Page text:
concepts of aerobics final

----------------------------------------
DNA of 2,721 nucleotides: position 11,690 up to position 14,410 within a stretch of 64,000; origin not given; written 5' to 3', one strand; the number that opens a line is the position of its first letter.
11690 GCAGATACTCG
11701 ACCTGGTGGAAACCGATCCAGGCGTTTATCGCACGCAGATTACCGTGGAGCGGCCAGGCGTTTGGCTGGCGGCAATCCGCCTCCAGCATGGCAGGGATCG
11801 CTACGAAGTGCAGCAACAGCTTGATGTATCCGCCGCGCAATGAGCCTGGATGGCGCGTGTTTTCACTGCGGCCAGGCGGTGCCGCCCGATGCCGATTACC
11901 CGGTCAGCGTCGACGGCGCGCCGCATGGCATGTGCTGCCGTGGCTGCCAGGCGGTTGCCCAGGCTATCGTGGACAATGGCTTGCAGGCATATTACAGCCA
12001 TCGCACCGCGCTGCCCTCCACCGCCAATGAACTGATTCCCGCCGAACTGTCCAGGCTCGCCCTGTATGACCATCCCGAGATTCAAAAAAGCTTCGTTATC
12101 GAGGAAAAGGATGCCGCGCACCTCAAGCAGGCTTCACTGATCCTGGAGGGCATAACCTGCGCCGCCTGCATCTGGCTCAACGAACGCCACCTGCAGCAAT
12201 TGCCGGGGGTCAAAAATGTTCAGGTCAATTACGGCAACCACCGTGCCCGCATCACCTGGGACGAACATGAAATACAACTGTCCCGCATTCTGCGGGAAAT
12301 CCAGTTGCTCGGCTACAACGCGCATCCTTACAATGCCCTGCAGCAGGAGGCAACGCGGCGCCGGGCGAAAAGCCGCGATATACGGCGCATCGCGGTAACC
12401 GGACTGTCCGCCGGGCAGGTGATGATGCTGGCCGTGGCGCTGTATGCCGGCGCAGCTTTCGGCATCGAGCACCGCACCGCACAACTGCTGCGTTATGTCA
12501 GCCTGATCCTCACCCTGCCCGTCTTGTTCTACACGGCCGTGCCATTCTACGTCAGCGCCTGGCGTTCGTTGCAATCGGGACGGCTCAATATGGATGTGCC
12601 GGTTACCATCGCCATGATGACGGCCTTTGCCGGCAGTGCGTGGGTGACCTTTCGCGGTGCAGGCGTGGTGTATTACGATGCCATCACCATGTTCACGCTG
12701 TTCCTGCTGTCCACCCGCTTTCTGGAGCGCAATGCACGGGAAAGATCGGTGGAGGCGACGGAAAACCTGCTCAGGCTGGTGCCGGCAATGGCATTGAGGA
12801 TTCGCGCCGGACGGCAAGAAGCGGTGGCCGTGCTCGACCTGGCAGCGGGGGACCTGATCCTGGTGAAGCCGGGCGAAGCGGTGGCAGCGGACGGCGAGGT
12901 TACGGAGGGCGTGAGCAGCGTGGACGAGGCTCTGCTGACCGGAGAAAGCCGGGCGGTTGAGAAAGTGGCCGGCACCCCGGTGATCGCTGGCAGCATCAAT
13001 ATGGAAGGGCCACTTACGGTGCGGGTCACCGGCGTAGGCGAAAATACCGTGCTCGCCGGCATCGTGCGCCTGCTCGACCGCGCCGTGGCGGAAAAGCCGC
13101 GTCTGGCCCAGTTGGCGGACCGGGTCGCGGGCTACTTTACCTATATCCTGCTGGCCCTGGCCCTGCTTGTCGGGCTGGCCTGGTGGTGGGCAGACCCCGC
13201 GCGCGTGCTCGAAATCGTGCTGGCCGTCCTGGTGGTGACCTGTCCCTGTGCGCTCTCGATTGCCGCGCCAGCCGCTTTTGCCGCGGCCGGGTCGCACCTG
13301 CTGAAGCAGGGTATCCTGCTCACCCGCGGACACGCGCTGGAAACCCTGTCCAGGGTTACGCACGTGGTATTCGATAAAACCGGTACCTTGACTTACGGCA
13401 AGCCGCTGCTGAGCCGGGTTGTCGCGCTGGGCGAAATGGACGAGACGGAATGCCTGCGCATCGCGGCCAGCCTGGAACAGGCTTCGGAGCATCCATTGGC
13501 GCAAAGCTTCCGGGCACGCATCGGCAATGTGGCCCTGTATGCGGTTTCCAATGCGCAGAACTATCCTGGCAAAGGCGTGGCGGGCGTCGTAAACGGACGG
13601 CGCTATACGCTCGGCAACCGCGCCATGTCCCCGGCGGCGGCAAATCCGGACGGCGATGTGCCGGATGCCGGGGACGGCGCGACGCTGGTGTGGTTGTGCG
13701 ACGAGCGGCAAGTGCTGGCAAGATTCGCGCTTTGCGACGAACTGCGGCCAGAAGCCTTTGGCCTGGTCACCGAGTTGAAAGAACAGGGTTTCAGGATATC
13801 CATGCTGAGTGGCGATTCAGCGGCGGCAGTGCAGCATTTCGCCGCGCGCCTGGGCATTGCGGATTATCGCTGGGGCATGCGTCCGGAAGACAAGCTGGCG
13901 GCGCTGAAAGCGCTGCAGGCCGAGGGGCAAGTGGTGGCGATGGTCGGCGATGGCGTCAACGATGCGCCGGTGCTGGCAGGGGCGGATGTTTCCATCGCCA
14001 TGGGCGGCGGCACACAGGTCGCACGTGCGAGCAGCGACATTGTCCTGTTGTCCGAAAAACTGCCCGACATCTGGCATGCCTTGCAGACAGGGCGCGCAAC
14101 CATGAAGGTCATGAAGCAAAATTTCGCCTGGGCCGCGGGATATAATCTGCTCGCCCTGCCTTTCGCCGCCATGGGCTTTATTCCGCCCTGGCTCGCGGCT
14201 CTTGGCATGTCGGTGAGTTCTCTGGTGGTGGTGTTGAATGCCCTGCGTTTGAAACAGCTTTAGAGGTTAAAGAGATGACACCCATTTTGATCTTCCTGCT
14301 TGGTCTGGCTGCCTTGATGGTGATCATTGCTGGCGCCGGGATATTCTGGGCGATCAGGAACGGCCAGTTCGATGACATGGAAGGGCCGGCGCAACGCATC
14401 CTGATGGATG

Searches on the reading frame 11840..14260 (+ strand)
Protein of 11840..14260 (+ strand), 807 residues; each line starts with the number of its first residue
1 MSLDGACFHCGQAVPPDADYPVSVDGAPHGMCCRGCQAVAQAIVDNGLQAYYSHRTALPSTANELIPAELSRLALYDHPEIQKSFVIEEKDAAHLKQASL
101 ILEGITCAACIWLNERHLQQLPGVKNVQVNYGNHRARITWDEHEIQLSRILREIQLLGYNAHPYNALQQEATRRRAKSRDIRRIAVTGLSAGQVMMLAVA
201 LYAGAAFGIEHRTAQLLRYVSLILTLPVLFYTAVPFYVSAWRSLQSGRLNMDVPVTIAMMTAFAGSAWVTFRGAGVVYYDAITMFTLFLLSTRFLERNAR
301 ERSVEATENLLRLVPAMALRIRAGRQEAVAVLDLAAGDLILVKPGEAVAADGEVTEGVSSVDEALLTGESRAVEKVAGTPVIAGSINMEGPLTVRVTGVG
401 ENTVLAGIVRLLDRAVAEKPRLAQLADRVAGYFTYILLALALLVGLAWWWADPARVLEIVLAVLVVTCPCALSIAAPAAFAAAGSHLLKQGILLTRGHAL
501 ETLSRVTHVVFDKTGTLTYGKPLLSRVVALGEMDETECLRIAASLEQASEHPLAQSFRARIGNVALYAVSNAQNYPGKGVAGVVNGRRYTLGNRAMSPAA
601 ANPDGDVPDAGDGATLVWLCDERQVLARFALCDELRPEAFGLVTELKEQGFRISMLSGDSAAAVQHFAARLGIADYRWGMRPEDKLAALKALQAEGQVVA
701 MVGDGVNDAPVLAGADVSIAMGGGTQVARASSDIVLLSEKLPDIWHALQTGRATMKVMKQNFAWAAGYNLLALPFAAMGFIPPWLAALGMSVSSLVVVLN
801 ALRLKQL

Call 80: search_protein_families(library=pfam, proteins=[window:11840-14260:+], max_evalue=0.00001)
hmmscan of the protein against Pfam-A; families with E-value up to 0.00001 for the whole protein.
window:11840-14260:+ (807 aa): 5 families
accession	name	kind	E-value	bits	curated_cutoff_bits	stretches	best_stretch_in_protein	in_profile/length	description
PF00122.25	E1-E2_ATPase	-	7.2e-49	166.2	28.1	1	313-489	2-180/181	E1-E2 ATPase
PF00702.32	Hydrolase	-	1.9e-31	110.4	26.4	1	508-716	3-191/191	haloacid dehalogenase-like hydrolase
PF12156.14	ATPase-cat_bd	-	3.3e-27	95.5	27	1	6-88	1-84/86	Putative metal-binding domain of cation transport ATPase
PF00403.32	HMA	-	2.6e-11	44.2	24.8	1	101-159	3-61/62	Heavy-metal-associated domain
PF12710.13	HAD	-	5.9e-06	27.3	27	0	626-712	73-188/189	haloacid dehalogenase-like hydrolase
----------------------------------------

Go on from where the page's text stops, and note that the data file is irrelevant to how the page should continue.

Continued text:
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dynamic and static warm upDynamic warmup gets your muscles and joints loose for your workout; Static stretching elongates the muscle, pushing it past the point it wants to goproper dress for physical activitymoveable, light, layer if neededRisk Factorsphysical activity; diet; stress; tobacco use; body (fatness); blood lipids, blood glucose, and blood pressure; reducing your risk of diseaseCardiovascular Diseasecoronary heart disease, coronary occlusion (heart attack), atherosclerosis, arteriosclerosis; stroke (brain attack); also hypertension, peripheral vascular disease, and congestive heart failureCoronary Heart Disease Risk Factorscoronary occlusion (heart attack), atherosclerosis, arteriosclerosisAtherosclerosiscondition in which fatty deposits called plaque build up on the inner walls of the arteriesback Problems80% of the population will experience back pain at some point in their life; back problems are a cause of inactivity in adults; absenteeism caused by back pain has important economic implicationPhysical Activity and Diabetesfor type 1 it reduced disease risk, increased quality of life; for type 2 decreased insulin requirement, reduced fatnessPhysical Activity and Osteoporosisincreases peak bone mass; slows the decline in bone massPhysical Activity and Emotional Healthreduces depression; reduces anxiety; improves sleep (with a greater ability to relax); increases self-esteemPhysical Activity and Agingdependent aging cannot be altered; physical activity can, however, slow "acquired aging" - the loss of function associated with lack of fitness and inactive lifestyles; compression of morbidity, or compression of illness, is another positive effectOverload Principledoing "more than normal" is necessary to force the body to adapt to the challengePrinciple of Progressionoverload should occur in a gradual progression rather than in major burstsPrinciple of Specificityoverload is specific to each body partPrinciple of Reversibilityif you don't use it, you lose itDose-Response Relationshipthe greater the dose of activity, the greater the responsePrinciple of Diminishing Returnsthe rate and degree of improvement decrease as a person gets more fitPrinciple of Rest & Recoveryrest is needed to allow the body to adapt to exercisePrinciple of Individualitybenefits of physical activity vary for each personFITT Formulafrequency(how often), intensity(how hard), time(how long), type(kind of activity)Walkable EnvironmentsWarm weather; Sidewalks; Good lighting; Safe neighborhoods; Aesthetic surroundingsTips to Add Activity into Daily Lifestyletake a walk, take the stairs, wake up and work outPedometersAn instrument that measures distance walkedCardioheartVascularvesselsArteriesaway from the heartVeinsto the heartMaximum HR MethodmaxHR = 208 - (.7 x age)Carotidat the neckRadialat the wristMuscular StrengthThe amount of force a muscle can exertMuscular Endurancethe ability of your muscles to perform physical tasks over a period of time without tiring3 Main Characteristics of Popular Sportssports provide a challenge; lifetime sports can be done at any age; certain adaptions allow people without exceptional skill to participateHealth Benefits of Resistance Traininglower risk of all-cause mortality; fewer heart attacks, a better heart disease risk profile; lower incidence of high blood pressure (hypertension); reduced risk of some cancers; healthier blood lipid profile; better insulin sensitivity and improve blood glucose; reduced risk of metabolic syndrome; better body composition (less body fat and more lean muscle); greater bone mass and less risk of osteoporosis; lower risk of osteoarthritis and musculoskeletalConcentricmuscle shortensEccentriclengthening contractionIsometricsame lengthGuidelines for Safe & Effective Resistance Trainingstart slowly; use good technique; allow time for recovery; include all muscle groups; customize your program to fit your needsstatic stretchinga technique in which a muscle is slowly and gently stretched and then held in the stretched positiondynamic stretchingA type of stretching that uses the force production of a muscle and the body's momentum to take a joint through the full available range of motion.PNF stretchingA variation of static stretching that involves contracting a muscle before stretching it.ballistic stretchinga technique in which muscles are stretched by the force generated as a body part is repeatedly bounced, swung, or jerkedFIT for stretching2 to 3 times a week for about 15 minTotal number of vertebrae33Causes of back & neck painexcessive stress and strain, poor posture, bad body mechanics and improper lifting techniquesBenefits of good postureimportant part of nonverbal communication, helps maintain even distribution of force across the body, helps improve shock absorption, helps minimize the degree of active muscle tension required to maintain postureCauses of poor posturebody alignment problems, heredity, congenital and disease conditions, environmental conditions, poor fitness, lack of knowledge, bad habitsElements of good standing posturehead centered with chin level, chest high, but not strained, shoulders down and back, abdomen flat, knees straight and relaxed feet parallel and weight balancedElements of good sitting postureupright with forward gaze, chest lifted, shoulders down and back, slight arch in lower back, knees slightly lower than hips, feet supported on a firm surfaceErgonomicsThe study of workplace equipment design or how to arrange and design devices, machines, or workspace so that people and things interact safely and most efficiently.BMI pros and consPro: easy to collect; Con: doesn't indicate location of excess body weight; BMI= weight/heighthealth risks of obesityHypertension, heart disease, type 2 diabetes, sleep apnea, osteoarthritis, abdominal hernias, some cancers, varicose veins, gallbladder disease, kidney stones, respiratory problems, liver malfunction, complications in pregnancy & surgery, flat feet, & high accident rate.